Today's song: Alice's Restaurant.


I'm thankful for the great food in Woodstock. For such a small town, there are an incredible number of great places to eat. Much of it is very affordable. I've lived in Berkeley, New Orleans and New York -- places known for great food -- and the food here is that good. And the farms are right here, so the food is often incredibly fresh. For a good bagel however, you still have to go to NYC.

I’m thankful for WDST, a great rock music radio station, as good as KFOG, on the radio dial where I live.

I'm sure we've lost a lot in the last four years that we don't yet know about, especially in 2020. But the United States is still the United States. Journalism tends to make it appear worse than it is. In day to day life, at least where I live, things are much the same as before. The store shelves are still full. You can still buy a wonderful meal. Want to buy a car? You can. The roads are clear. Gas stations have gas. Supply chains work. The health care system is a mess, as before, but much worse right now. The laws for the most part are enforced (except for you know who and his friends). Western civilization created and tested three highly effective vaccines in record time. We did this. To Americans who hate elites, if you understand these sentences, you might want to think again about living in a country that values education, science and math enough to get these things done, pronto, when needed, to save your life. Yours. You. Now we're going to try to get our political system to work for us again. Maybe you can possibly not get in the way of that? I know that's a lot to hope for. :-)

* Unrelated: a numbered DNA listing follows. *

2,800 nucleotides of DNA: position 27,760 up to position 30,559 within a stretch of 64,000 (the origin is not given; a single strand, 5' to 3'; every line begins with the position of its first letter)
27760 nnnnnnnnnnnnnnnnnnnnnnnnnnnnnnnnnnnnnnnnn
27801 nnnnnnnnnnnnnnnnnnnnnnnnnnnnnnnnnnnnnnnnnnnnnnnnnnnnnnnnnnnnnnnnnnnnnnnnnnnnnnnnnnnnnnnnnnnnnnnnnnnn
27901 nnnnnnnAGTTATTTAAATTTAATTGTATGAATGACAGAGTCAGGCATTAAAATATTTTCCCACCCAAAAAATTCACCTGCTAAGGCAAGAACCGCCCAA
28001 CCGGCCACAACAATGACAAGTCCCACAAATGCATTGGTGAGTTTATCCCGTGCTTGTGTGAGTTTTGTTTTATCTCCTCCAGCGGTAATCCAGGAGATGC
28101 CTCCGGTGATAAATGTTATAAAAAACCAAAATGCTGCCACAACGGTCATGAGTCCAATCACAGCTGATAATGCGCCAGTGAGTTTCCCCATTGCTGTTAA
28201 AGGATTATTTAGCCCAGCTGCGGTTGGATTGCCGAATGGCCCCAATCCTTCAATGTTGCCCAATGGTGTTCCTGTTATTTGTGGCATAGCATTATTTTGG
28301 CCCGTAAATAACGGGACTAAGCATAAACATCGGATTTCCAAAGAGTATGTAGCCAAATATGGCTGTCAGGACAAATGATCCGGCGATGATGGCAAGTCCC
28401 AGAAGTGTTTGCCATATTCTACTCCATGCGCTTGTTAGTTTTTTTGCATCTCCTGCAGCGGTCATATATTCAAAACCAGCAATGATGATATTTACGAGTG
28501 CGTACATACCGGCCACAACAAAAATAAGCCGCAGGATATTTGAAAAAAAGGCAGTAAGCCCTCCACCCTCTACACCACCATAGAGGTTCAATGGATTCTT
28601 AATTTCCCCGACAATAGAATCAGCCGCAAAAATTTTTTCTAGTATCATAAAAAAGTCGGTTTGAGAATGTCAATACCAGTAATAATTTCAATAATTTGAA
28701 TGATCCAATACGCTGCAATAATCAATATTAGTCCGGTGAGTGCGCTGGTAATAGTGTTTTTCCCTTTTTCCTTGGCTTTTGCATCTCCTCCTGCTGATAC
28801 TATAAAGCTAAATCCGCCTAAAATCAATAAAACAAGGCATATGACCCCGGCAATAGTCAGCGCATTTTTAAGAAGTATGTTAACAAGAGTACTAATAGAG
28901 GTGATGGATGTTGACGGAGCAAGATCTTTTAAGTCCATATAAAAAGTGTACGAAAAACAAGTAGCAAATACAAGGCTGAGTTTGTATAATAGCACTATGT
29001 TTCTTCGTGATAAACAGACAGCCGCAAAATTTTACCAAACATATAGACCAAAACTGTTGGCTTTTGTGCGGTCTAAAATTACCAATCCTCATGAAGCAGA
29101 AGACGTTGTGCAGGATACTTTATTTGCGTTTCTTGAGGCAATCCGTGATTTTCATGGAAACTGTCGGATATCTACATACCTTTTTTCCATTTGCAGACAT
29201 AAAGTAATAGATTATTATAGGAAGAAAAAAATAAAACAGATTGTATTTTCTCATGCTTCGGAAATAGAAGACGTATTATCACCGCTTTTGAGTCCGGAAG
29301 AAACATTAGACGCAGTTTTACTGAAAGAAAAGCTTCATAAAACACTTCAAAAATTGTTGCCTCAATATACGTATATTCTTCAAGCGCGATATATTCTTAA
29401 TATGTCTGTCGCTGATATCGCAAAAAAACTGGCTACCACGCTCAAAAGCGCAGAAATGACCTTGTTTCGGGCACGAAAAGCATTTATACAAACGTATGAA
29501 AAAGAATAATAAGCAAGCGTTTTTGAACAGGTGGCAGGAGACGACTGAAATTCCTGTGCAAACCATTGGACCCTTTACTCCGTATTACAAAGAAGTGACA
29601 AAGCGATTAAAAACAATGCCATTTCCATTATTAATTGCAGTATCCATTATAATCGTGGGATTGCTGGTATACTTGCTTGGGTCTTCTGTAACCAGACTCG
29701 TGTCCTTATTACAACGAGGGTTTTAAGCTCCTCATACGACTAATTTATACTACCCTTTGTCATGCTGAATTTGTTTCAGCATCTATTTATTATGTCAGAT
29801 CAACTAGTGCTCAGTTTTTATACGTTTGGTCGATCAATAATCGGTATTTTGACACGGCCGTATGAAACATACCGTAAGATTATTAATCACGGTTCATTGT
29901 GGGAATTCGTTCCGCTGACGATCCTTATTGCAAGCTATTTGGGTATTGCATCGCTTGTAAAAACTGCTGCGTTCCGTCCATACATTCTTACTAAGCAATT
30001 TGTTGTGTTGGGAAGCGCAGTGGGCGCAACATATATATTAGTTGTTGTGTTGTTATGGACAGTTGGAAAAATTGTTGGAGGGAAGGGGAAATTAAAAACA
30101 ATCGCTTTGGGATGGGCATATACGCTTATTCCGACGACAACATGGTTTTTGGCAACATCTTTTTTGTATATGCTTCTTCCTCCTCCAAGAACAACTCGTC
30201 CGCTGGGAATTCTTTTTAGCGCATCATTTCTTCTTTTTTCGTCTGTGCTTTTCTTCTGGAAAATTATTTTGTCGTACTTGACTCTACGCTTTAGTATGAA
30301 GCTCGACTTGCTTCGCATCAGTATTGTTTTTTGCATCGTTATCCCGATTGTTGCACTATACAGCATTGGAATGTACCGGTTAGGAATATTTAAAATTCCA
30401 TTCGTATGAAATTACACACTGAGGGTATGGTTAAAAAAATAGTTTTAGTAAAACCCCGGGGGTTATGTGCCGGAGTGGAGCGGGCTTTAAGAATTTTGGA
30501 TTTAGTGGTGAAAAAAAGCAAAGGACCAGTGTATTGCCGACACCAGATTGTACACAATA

I'm thankful to have survived the virus at least this far. Every day is a new day in this wonderful world. Of course I'm thankful Donald Trump is now a has-been, one-term, washed-up, lame-duck, impeached, loser. I have avoided listening to him and reading his tweets, all the time knowing they were possibly going to affect our lives, always in a bad way. At least for the time-being it feels like that is over.


A wild turkey came to visit the other day! 🚀

Happy Thanksgiving everybody!